Department or Program
Title of Approved Individual Major
Primary Wellesley Thesis Advisor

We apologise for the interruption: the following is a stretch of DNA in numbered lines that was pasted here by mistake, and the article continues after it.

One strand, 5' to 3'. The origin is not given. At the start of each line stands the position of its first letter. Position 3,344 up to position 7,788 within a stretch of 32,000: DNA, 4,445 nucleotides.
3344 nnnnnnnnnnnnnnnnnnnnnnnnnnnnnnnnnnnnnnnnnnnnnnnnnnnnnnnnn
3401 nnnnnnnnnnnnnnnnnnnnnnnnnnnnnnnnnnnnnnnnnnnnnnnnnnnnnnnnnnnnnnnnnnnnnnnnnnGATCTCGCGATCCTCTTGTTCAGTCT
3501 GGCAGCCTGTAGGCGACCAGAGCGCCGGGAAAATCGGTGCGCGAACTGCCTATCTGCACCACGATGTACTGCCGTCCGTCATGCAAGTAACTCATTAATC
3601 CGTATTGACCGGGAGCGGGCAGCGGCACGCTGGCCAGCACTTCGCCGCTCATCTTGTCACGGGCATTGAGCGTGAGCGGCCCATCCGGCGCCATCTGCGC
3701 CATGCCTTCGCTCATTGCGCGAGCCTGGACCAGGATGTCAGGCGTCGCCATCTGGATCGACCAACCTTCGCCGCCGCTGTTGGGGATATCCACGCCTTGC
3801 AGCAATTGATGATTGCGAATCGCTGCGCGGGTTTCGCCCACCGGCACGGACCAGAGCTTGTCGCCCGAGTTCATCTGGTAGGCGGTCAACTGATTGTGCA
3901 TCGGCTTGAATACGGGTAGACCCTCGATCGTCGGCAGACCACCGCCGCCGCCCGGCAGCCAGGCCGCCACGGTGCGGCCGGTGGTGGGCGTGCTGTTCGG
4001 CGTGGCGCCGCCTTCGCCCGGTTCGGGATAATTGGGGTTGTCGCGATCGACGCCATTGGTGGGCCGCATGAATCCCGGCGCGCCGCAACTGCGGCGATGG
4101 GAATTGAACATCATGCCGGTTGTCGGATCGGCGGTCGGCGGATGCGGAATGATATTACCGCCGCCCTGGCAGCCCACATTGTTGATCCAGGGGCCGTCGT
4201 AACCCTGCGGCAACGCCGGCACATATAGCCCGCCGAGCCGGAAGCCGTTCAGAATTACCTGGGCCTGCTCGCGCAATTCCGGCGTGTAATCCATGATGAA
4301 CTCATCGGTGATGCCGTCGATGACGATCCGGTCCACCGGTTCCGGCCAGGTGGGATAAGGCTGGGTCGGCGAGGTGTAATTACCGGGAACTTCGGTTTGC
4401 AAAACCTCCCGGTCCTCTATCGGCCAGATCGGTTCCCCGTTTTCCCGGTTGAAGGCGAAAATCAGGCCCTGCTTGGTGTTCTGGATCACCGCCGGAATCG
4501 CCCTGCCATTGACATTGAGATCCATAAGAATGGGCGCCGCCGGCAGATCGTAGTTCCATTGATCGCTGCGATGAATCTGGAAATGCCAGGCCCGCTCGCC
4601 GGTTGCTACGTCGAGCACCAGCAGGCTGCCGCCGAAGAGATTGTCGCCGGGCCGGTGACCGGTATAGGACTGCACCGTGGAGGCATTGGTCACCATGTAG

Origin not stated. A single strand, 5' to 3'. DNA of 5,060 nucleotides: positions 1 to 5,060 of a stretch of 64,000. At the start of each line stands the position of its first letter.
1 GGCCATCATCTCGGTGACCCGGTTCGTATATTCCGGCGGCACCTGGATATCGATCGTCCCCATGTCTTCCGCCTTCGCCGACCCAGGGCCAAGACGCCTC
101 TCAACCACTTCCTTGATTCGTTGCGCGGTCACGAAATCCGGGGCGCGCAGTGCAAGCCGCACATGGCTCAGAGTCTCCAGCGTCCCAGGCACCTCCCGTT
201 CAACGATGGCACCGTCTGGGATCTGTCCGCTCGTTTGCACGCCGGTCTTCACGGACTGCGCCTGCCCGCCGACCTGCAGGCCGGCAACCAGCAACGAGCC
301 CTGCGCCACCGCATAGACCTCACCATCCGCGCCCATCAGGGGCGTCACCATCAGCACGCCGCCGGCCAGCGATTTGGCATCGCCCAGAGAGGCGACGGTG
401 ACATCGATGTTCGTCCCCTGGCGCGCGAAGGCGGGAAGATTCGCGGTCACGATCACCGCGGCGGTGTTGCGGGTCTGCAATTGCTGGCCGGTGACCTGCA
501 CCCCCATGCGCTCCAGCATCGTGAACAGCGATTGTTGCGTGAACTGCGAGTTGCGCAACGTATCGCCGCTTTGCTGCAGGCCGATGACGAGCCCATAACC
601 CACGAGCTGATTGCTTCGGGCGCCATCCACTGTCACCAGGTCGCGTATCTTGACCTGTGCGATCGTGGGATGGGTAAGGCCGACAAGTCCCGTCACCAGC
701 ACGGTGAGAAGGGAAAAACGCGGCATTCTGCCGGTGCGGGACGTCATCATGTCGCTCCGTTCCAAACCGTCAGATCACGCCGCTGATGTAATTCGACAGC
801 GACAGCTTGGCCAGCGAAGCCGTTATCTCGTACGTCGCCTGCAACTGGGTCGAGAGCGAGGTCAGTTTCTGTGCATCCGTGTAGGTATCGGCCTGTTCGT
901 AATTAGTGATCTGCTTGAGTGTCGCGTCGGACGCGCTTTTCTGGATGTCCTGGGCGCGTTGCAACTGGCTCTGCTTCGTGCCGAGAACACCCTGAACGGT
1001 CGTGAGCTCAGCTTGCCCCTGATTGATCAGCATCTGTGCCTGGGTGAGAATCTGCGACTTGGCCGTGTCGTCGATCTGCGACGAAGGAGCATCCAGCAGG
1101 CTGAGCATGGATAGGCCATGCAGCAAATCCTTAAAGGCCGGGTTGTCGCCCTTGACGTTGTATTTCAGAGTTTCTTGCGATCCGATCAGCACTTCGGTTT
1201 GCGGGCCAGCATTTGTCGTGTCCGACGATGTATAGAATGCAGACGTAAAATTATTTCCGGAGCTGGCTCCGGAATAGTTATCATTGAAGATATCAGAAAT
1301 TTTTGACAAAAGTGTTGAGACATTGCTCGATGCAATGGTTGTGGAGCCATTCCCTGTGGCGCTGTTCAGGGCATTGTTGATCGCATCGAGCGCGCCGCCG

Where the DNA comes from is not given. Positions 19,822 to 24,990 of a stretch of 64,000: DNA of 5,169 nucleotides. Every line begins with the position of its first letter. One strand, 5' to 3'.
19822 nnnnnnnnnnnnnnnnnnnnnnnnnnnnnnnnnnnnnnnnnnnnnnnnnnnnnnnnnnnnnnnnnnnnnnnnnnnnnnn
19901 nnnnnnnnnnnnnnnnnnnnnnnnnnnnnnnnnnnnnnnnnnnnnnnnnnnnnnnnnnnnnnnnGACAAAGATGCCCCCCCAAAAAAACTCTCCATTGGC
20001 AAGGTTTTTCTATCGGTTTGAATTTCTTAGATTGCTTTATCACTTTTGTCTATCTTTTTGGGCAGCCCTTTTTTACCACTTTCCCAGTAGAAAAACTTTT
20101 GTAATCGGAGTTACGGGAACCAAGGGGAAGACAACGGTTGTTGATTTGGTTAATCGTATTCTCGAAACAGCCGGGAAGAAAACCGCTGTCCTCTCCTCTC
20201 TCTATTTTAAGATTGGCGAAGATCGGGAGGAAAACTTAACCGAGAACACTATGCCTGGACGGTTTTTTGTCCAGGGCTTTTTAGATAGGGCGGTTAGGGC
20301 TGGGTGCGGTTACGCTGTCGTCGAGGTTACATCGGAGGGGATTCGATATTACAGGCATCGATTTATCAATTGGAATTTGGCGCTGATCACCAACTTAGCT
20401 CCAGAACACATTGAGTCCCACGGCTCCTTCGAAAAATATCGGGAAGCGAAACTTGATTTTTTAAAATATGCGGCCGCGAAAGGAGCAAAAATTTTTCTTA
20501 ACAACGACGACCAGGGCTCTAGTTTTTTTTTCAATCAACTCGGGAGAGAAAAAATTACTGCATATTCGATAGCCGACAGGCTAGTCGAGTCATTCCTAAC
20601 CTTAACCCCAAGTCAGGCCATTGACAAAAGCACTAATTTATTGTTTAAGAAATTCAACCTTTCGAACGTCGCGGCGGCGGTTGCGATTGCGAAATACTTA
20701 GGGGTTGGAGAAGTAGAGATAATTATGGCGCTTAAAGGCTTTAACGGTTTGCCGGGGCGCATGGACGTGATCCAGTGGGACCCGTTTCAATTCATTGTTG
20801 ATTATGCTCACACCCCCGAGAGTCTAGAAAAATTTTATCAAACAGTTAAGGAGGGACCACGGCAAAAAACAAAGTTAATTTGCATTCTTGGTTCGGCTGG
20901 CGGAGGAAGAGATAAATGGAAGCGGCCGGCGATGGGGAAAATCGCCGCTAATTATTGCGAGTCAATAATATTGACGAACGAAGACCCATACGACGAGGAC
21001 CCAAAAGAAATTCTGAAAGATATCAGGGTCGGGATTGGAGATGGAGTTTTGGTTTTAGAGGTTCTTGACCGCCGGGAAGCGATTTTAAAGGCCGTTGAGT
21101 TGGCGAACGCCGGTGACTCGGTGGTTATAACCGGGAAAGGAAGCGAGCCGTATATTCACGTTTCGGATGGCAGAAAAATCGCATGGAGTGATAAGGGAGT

This thesis examines the role of fineware in overseas exchange through an analysis of Etrusco-Corinthian pottery in the Archaic western Mediterranean. By considering stylistic analysis more broadly, as well as the archaeological contexts of the ware, I evaluate the role of the pottery in the Western settlements of Massalia and Saint Blaise, and consider questions of the production and export of the ware. This approach highlights the problematic nature of conclusions drawn about the economic progression of Etrusco-Corinthian pottery as a declining ware. I argue that these conclusions stem from a previous conception of Etruscan inferiority to the Greeks, and that this stereotype has also extended to discussions of Etruscan agency in the West. I assert that Etruscans in the West are functioning within a cosmopolitan world of exchange, and that the Etruscans are visibly active in this market, as demonstrated through the continued demand and consumption of Etrusco-Corinthian sympotica by populations of the West. Based on the archaeological contexts, the consumers of imported wares appear to have been crucial in shaping this demand by actively seeking a varied collection of imported fineware. Questions remain regarding precisely how the production process of the ware relates to export. Despite this, the study of Etrusco-Corinthian pottery in the West clearly establishes the fineware as a commodity, both in Etruria and abroad, and also concludes that Etruscan wares circulated within the cosmopolitan Mediterranean network on a equal, not subordinate, level to Greek wares.